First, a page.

Make Your Own Black Tea Moisturizer To Get All The Benefits While Saving Money — PHOTOS

I'm constantly investigating the ingredients in my mom's skin care products and recently, she's become obsessed with a black tea moisturizer that is lightweight, anti-aging, and doesn't clog her pores. I couldn't be happier with her choice as it excludes many of the harmful chemicals of her past skin care routine, but I can't support her decision to pay $90 for any personal care product. That's why I decided to show her how to make a black tea moisturizer that will give her the same plush feeling on her face for a fraction of the cost.

Here's the thing about black tea: It's frickin' incredible on your skin. It's loaded with antioxidants that remove free radicals, it reduces inflammation and irritation, and it's both antifungal and antibacterial. These are all great reasons to introduce tea into your skin care, but let's focus those tannins for a second. Have you ever had a cup of black tea and felt your mouth slightly dry and bitter? Well, that's the magic of the tannins. Tea is one of the richest sources of tannins (not to be confused with tannic acid, which tea does not have) and they come with astringent properties that tighten and heal the skin. Adding black tea to a moisturizer helps balance and support the emollients with its drying properties.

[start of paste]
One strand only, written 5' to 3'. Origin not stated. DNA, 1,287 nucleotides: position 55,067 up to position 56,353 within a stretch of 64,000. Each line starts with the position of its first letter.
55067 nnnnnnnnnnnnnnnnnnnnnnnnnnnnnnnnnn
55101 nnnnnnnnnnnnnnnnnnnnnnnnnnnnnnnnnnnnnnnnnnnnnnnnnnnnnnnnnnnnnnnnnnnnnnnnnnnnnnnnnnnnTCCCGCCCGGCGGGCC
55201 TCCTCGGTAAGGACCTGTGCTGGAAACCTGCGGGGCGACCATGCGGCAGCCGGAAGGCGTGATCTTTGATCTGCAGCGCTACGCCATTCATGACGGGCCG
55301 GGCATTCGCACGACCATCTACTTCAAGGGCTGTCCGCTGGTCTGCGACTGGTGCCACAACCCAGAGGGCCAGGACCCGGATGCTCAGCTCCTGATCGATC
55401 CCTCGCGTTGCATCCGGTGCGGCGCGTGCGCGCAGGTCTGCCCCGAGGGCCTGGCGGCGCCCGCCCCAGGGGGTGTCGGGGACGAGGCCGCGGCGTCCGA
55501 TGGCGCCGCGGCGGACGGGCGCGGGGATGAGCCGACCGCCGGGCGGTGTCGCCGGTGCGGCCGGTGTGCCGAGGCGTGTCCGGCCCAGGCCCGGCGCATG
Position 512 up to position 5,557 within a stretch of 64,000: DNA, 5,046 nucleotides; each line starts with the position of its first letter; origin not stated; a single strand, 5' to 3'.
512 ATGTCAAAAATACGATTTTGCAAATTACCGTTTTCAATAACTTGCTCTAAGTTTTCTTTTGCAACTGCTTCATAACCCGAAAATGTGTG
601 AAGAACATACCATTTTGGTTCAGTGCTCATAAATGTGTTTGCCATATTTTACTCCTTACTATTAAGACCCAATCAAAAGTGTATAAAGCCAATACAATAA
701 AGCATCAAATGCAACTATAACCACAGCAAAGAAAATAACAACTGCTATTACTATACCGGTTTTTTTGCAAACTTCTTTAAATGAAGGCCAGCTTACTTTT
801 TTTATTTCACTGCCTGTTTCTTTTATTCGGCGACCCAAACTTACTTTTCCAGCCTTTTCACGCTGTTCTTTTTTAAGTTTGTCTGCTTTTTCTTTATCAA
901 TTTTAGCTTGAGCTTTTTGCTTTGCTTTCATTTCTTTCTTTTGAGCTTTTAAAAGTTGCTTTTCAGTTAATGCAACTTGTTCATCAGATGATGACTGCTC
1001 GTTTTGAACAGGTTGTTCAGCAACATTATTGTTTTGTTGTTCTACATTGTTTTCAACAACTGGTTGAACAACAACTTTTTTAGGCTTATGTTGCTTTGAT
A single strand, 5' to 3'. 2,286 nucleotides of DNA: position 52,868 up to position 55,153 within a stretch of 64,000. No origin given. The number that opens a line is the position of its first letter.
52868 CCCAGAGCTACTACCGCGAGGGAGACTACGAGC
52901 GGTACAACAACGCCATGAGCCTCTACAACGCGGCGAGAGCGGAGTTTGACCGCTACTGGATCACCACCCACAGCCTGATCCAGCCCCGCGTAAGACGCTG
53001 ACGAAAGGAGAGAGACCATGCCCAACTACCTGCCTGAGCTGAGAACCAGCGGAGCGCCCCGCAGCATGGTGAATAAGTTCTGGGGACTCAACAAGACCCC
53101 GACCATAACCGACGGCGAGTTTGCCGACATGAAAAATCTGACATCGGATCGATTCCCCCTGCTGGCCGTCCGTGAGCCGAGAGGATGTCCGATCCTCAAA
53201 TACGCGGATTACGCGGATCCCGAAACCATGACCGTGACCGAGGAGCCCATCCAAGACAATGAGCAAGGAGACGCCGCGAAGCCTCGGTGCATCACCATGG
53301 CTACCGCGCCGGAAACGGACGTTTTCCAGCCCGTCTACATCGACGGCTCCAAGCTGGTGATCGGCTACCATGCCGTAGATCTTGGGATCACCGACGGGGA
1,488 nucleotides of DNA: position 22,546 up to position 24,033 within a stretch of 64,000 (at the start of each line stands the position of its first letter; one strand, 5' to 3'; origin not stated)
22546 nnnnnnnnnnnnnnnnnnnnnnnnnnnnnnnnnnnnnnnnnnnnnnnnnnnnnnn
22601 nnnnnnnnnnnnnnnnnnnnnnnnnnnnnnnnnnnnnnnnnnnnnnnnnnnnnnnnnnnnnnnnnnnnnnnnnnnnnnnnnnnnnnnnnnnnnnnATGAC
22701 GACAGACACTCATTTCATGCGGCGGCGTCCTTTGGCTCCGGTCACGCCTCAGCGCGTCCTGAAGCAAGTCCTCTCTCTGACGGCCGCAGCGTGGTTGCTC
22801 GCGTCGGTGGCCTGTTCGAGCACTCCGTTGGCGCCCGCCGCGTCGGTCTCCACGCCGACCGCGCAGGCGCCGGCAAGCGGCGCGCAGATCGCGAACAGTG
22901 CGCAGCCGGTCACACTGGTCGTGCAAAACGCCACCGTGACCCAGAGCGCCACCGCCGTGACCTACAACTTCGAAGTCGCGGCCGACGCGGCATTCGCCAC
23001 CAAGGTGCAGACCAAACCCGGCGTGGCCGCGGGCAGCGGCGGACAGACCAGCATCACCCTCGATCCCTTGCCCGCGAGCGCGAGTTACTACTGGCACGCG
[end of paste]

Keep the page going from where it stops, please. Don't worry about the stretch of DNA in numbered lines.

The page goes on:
So, how does one go about making their own black tea moisturizer? I've put together some easy steps that will make your tea experience refreshing and affordable.

Step 1: Choose Your Tea

There are plenty of black tea options for you to choose from that can change the aroma of your blend as well as add additional skin benefits. For my black tea lotion, I chose my favorite: Earl Grey. Choosing a GMO free, organic blend of tea is even more important than choosing your flavor. Additionally, I like to choose fair trade to keep my tea ethical and chemical-free.

Step 2: Choose Your Oils